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Trying to find an alternative for solving an integral

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15
1. The problem statement, all variables and given/known data

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2. Relevant equations

Captura de pantalla (524).png


3. The attempt at a solution

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I understand how the integral is solved using cartesian coordinates.

However, I wanted to try to solve it using polar coordinates:

$$\int_0^{\pi/2} cos \theta \sqrt{1+r^2 cos^2 \theta}d \theta\int_{0}^{\sqrt{1-r^2 cos^2 \theta}}r^3dr$$

But it doesn't seem to be a good idea.

Am I wrong or we cannot find a better method than cartesian coordinates for solving this integral?
 

Attachments

Ray Vickson

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1. The problem statement, all variables and given/known data

View attachment 240513

2. Relevant equations

View attachment 240514

3. The attempt at a solution

View attachment 240515

I understand how the integral is solved using cartesian coordinates.

However, I wanted to try to solve it using polar coordinates:

$$\int_0^{\pi/2} cos \theta \sqrt{1+r^2 cos^2 \theta}d \theta\int_{0}^{\sqrt{1-r^2 cos^2 \theta}}r^3dr$$

But it doesn't seem to be a good idea.

Am I wrong or we cannot find a better method than cartesian coordinates for solving this integral?
Your last integral with respect to ##r## also has ##r## in the upper limit; that is meaningless. Not only that, your first integrand (for the ##d \theta## integral) still has an ##r## in it, but that ##r## is nowhere integrated out.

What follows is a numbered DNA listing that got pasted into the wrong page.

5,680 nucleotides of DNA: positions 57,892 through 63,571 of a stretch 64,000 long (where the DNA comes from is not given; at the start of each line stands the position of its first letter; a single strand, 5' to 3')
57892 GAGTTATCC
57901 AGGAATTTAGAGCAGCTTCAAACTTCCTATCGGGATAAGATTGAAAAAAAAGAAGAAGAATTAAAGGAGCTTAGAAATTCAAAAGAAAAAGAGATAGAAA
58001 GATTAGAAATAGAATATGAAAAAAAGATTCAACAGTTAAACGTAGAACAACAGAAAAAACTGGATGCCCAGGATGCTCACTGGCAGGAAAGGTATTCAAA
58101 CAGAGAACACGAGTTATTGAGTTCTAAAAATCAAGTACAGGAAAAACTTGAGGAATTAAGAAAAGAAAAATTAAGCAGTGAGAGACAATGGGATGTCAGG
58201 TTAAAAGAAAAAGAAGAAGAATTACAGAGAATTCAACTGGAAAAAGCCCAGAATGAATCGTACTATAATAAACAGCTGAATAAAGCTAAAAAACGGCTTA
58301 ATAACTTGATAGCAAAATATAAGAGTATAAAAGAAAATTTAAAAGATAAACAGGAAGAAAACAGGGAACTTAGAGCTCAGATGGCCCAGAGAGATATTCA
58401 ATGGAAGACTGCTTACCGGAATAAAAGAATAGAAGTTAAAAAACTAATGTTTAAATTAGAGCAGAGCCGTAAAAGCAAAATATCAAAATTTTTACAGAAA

207
15
Your last integral with respect to ##r## also has ##r## in the upper limit; that is meaningless. Not only that, your first integrand (for the ##d \theta## integral) still has an ##r## in it, but that ##r## is nowhere integrated out.
Is it meaningless because polar coordinates doesn't apply here or because I made a mistake changing coordinates?
 

Ray Vickson

Science Advisor
Homework Helper
Dearly Missed
10,705
1,710
Is it meaningless because polar coordinates doesn't apply here or because I made a mistake changing coordinates?
Well, let's see: for ##dA = dx \, dy##, ##dA## becomes ##r \, dr \, d \theta## and so
##x \sqrt{1+x^2} \, dA## becomes ## r \cos(\theta) \sqrt{1+r^2 \cos^2(\theta)}\, r \, dr \, d\theta, ## with ##0 \leq r \leq 1## and ##0 \leq \theta \leq \pi/4.## You could do the ##r##-integral (with ##\theta## fixed) to get a function of ##\theta## that would then need to be integrated over ##\theta## from 0 to ##\pi/4##; or, you could do the ##\theta##-integral (with fixed ##r##) to get a function of ##r## that would need integrating from 0 to 1. In either case you would not get what you wrote.
 
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